Jump to Content Jump to Main Navigation

Part IV Setting up the International Mitigation Regime: Contents and Consequences, Ch.14 Carbon Leakage and the Migration of Private CO 2 Emitters to other Jurisdictions

Andrew Shoyer, Jung-ui Sul, Colette van der Ven

From: The Oxford Handbook of International Climate Change Law

Edited By: Cinnamon P. Carlarne, Kevin R. Gray, Richard Tarasofsky

From: Oxford Public International Law (http://opil.ouplaw.com). (c) Oxford University Press, 2023. All Rights Reserved.date: 25 June 2024

International trade — Climate change — Environmental disputes — Pollution

This chapter examines the phenomenon of carbon leakage, which is an increase in carbon emissions as a result of businesses moving to other states without carbon reduction measures. Pursuant to the commitments established by the United Nations Framework Convention on Climate Change (UNFCCC) and the Kyoto Protocol, many developed states imposed numerous greenhouse gas emission (GHG) targets, while most developing countries have not adopted any carbon reduction measures. Carbon leakage remains an area of great concern to states and industries seeking to reduce carbon emissions, as it has the potential to undermine the effectiveness of carbon reduction measures and hurt the competitiveness of the industries that decide to remain in those states. The chapter outlines the measures taken to combat carbon leakage. Specifically, it highlights carbon leakage prevention measures under the European Union Emissions Trading Scheme and under similar carbon regulation measures in South Africa and the United States.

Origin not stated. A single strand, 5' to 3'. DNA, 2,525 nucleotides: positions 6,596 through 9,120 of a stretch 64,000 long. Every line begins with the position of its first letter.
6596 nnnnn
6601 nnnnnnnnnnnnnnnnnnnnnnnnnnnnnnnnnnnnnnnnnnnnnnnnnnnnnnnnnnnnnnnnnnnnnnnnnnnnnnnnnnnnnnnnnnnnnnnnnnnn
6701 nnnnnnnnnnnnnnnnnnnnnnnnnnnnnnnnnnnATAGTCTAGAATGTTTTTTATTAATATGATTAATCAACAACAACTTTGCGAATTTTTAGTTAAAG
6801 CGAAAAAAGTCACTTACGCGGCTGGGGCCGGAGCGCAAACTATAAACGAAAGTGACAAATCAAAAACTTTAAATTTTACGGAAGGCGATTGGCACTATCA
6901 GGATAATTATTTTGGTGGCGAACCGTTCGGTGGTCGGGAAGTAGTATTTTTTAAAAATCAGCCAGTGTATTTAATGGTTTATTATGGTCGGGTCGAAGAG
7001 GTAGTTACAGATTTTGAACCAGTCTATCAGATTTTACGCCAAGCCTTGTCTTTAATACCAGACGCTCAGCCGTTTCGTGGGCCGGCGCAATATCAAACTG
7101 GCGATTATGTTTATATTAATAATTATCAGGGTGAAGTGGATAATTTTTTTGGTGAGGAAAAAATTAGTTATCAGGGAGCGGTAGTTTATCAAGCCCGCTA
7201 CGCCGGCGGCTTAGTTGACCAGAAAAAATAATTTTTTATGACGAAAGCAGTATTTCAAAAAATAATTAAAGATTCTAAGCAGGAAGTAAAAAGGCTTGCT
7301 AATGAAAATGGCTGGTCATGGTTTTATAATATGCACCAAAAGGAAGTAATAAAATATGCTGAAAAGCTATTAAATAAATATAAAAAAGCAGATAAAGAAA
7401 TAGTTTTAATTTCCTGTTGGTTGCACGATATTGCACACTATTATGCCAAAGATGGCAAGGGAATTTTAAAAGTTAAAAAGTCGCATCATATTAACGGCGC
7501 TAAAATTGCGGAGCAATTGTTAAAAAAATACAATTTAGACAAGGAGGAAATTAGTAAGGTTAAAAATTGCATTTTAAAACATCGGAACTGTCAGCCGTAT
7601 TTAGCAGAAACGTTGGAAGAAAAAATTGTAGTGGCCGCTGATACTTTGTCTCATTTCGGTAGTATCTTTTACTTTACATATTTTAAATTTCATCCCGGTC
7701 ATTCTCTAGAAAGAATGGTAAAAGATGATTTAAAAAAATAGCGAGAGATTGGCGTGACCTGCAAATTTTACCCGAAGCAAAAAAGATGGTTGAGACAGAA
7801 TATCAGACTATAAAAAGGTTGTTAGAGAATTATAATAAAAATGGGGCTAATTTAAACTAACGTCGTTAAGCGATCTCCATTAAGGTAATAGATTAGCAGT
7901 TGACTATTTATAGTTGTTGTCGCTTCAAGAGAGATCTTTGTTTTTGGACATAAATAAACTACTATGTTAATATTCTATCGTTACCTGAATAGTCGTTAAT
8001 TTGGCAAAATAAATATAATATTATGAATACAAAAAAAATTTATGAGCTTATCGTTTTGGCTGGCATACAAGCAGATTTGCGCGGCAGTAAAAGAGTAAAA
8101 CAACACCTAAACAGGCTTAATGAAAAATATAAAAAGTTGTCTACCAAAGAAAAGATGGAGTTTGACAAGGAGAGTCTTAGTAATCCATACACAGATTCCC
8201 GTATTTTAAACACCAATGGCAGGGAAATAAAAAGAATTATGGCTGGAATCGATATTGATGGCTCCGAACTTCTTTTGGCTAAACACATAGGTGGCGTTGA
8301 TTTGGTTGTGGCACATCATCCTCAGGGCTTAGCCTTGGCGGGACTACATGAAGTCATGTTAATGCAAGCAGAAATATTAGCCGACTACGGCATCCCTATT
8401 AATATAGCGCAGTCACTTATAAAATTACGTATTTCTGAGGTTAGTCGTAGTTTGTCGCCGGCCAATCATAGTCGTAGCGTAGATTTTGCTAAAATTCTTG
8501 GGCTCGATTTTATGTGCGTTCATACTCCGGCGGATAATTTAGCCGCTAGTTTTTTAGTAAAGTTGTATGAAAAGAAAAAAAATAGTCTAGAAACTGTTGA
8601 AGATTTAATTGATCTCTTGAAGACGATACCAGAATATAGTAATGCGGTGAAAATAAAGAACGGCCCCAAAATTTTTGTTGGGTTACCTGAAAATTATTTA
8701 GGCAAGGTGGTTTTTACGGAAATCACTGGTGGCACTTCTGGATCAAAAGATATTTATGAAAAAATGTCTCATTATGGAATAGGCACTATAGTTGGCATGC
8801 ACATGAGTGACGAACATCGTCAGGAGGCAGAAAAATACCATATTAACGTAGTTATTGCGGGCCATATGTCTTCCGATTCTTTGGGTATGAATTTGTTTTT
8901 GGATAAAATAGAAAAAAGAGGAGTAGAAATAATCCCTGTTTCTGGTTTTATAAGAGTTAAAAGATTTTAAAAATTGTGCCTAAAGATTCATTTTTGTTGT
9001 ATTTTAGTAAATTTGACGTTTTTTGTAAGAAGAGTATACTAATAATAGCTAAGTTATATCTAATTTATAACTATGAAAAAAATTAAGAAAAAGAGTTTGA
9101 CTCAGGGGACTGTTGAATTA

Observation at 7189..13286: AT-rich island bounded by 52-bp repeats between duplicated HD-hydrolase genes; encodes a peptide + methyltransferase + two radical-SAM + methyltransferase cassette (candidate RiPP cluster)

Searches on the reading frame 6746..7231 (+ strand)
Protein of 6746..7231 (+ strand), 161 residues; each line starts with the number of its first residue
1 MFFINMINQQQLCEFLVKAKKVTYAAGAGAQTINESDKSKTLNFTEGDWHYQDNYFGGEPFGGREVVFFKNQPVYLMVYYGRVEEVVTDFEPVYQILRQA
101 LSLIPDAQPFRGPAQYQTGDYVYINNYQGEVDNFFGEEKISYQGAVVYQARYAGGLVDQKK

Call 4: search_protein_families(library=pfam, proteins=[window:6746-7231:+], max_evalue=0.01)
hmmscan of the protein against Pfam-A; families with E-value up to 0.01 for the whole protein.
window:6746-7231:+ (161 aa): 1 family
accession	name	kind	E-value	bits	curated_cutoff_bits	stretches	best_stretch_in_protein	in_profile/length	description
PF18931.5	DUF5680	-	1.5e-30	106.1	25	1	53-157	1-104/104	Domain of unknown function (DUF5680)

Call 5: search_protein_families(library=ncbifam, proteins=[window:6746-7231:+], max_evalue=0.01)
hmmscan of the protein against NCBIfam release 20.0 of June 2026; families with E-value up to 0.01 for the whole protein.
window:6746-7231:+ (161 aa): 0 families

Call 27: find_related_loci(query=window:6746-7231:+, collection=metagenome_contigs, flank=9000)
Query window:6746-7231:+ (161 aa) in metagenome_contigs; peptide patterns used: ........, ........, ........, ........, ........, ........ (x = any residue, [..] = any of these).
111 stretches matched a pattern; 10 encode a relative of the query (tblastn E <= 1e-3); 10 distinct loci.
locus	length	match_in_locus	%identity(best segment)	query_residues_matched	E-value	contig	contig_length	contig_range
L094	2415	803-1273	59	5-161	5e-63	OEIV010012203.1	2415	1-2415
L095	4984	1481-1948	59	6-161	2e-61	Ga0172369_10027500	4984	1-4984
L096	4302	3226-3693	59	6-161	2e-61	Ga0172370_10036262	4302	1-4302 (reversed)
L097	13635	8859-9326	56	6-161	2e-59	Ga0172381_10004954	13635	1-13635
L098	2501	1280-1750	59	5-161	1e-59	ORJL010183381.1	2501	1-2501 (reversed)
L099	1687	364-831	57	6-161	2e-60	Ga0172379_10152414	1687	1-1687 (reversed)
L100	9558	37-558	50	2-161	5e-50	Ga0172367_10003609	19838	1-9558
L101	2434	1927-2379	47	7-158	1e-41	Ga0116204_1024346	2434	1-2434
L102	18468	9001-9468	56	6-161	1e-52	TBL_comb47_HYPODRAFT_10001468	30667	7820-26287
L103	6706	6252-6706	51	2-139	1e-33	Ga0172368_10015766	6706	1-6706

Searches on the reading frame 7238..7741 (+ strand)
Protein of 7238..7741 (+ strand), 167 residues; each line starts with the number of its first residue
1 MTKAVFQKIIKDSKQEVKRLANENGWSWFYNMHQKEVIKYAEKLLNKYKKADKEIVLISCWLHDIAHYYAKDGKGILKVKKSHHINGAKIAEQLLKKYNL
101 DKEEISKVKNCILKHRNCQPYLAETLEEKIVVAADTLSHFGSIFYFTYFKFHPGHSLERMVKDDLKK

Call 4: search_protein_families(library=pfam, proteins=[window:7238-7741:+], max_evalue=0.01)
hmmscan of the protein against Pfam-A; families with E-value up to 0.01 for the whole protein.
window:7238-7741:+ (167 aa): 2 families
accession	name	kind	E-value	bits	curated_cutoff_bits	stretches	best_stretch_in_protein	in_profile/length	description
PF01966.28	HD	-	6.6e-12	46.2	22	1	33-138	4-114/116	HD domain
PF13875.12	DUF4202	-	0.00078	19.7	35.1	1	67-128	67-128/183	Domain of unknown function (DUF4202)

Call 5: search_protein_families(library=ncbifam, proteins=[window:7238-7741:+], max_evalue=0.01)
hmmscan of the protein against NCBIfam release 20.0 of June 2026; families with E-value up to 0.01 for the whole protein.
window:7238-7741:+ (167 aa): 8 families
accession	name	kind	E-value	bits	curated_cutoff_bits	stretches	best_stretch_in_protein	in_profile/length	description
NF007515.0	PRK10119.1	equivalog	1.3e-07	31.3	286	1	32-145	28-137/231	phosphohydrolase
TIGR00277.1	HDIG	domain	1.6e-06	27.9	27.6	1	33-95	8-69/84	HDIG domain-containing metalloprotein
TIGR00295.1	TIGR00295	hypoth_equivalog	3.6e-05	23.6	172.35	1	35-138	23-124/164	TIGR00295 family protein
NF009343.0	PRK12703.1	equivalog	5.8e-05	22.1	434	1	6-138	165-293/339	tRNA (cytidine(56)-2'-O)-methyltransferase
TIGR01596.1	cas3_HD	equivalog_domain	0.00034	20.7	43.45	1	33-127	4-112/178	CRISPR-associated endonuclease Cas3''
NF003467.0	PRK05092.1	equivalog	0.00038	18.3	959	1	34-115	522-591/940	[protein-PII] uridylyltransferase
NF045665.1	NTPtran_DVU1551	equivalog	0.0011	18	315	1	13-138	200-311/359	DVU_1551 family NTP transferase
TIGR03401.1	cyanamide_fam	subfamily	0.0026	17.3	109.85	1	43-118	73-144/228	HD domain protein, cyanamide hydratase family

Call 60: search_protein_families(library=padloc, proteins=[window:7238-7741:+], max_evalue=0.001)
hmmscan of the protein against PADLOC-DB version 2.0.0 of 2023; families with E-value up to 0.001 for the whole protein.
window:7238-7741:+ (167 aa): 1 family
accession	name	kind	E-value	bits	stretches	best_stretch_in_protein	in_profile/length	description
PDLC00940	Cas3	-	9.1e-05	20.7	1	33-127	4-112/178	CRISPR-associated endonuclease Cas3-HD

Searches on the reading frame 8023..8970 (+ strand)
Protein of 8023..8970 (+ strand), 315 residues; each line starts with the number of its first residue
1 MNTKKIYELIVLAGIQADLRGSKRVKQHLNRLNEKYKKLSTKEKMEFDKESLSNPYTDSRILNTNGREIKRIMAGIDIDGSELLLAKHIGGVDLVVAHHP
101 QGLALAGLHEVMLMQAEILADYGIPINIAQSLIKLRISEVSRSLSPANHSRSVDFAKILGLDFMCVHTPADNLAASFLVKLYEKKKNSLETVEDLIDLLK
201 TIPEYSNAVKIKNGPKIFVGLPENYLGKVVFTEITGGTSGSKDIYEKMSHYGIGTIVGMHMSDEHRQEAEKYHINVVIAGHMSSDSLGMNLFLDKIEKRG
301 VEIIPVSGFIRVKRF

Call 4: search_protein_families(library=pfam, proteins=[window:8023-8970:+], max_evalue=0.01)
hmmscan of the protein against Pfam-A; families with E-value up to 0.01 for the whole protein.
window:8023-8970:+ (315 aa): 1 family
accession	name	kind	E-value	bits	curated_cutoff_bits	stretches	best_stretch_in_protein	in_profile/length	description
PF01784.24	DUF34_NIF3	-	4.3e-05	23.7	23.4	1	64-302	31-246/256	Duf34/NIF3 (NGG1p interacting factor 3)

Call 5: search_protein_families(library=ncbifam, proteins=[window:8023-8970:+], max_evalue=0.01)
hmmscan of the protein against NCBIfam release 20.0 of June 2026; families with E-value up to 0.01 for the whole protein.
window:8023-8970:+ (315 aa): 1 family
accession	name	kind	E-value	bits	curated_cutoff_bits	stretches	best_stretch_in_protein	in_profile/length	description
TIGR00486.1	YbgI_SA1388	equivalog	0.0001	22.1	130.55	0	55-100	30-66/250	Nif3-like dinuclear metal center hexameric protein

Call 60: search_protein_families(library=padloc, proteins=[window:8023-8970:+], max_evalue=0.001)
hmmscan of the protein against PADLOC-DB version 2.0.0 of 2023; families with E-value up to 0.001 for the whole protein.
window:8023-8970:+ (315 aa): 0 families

Users without a subscription are not able to see the full content. Please, subscribe or login to access all content.